Topic: Amazon S3 Filenames..

Hey All,

I've just setup my amazon s3 account, I was wondering..

How can I let my users upload their files (thousands of them) and allow them to maintain the same filename, given that s3 doesn't support folders?

The obvious problem is a ton of files with their own names is firstly unorganised, and secondly the common names will quickly be taken up, like brochure.pdf.

I've been thinking of compromising with {account_id}-{asset_id}-{rand}-{filename}.{ext} as when users download the files, they'll want a recognisable name.

So for exmaple, as account number 2, uploading a new asset which happens to be given an id of 105, with a file called brochure.pdf it would become:

2-105-9382-brochure.pdf and would be accessible at http://bucketname.s3.amazonaws.com/2-10 … ochure.pdf

Just wondering if there is a better trick for doing this?

Thanks,
Matt

PS: The account_id is in there just for organisation, the rand is in there so if people replace a file with another of the same name, it doesn't get cached. Still id like to hear any other ways of doing this.

Last edited by MatthewKing (2008-02-05 08:47:49)

Re: Amazon S3 Filenames..

You're over-engineering the problem. You would just have a folder structure and deal with the naming in your database.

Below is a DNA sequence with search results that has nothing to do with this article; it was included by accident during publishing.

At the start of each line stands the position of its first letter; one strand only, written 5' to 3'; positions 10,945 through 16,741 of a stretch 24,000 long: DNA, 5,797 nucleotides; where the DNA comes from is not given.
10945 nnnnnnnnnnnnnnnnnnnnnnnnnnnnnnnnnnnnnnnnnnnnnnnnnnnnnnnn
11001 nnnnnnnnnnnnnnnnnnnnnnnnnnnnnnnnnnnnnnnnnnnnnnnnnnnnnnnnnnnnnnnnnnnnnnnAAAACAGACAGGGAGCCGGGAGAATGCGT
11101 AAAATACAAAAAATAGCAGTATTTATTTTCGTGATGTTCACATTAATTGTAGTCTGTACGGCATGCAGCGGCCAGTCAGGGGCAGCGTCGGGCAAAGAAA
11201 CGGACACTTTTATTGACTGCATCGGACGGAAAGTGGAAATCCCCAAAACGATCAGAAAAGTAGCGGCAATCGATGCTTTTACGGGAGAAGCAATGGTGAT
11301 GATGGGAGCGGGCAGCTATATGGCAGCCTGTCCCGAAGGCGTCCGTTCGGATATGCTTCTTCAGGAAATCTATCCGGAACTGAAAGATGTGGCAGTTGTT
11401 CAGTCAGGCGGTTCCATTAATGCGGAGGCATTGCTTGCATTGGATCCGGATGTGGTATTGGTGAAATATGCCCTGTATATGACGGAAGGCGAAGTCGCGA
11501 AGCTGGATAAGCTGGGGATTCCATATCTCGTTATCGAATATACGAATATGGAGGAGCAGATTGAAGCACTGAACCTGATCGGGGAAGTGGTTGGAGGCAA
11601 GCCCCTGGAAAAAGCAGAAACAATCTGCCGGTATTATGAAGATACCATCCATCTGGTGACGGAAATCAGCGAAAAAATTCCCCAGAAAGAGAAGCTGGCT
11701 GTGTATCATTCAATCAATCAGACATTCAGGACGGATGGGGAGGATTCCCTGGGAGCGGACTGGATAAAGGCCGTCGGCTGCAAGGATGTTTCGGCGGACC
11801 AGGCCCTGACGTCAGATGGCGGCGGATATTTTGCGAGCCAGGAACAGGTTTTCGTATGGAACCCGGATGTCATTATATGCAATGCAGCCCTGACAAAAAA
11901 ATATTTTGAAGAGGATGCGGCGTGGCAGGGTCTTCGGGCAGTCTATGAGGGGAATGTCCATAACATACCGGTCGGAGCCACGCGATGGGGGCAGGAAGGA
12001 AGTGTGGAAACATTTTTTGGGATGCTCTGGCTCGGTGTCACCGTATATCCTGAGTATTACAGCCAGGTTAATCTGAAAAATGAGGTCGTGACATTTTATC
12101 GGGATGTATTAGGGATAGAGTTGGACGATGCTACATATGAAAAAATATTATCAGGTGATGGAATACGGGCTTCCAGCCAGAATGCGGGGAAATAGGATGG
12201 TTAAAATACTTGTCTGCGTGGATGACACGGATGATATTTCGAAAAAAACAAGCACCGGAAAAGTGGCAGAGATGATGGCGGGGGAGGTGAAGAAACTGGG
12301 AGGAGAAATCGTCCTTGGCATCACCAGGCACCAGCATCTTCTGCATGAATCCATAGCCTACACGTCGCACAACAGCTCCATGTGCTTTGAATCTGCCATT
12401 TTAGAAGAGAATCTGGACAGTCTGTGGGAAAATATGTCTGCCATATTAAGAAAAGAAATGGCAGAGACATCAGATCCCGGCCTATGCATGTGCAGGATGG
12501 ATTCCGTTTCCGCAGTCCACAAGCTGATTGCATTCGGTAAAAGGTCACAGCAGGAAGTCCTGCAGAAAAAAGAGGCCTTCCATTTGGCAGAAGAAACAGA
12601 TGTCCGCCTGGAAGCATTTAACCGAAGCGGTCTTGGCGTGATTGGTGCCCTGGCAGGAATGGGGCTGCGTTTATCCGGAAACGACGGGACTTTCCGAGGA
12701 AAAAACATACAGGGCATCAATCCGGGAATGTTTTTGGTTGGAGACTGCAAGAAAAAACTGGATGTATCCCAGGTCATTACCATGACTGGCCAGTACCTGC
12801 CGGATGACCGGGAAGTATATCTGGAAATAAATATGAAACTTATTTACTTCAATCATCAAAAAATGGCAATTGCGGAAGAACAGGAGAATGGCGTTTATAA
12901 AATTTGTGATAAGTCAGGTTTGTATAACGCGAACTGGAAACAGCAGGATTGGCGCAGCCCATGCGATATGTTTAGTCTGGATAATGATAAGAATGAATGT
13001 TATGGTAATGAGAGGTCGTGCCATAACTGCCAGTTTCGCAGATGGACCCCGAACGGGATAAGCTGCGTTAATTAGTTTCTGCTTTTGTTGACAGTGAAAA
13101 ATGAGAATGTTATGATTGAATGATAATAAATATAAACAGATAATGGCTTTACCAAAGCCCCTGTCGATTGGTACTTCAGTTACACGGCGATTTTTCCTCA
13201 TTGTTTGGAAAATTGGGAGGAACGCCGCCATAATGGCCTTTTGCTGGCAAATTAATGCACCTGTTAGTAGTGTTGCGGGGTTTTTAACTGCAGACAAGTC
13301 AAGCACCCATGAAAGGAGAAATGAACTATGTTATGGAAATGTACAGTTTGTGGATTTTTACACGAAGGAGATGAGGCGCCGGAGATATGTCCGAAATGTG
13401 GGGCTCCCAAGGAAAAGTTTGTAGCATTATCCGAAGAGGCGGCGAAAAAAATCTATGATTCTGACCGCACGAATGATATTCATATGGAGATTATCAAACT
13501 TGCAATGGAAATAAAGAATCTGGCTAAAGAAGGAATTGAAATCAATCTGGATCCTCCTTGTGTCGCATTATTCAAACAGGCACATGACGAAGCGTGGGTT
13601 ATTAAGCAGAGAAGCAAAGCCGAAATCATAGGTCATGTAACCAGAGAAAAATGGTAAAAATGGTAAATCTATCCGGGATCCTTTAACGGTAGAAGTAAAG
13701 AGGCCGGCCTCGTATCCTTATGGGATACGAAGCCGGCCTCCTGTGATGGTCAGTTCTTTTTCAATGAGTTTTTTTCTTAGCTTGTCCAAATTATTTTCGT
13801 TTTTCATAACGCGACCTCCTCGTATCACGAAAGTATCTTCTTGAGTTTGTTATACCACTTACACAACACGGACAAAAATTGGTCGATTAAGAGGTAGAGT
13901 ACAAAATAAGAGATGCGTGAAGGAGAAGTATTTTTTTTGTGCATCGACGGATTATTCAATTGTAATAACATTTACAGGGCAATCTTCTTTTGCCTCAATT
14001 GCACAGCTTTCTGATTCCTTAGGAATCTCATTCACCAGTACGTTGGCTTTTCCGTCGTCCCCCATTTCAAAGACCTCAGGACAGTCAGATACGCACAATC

files:
id uuid folder_id human_name
#id is just the pk, uuid is what you upload it to s3 as, the folder_id is what folder its in, and the human_name is what your user wanted to call it

folders:
id name
#just a pk and a name that your user wants to give it

Use UUIDs instead of random numbers. You will NEVER have a file with the same name.

You can also (maybe have to) extend the files table to include file-type information so if your users upload a PDF they get it back as a PDF. Creation and modification times would be nice to have as well.

Re: Amazon S3 Filenames..

Wouldn't that mean the file would still be downloaded as some random name, and not actually the name that the user wanted?

They download it directly from s3..

Re: Amazon S3 Filenames..

Ooh right. I missed that part. I did a bit of work like this at an internship and at my current position. Let me noodle it for a bit, I find database<->filesystem problems like this interesting for some sick reason.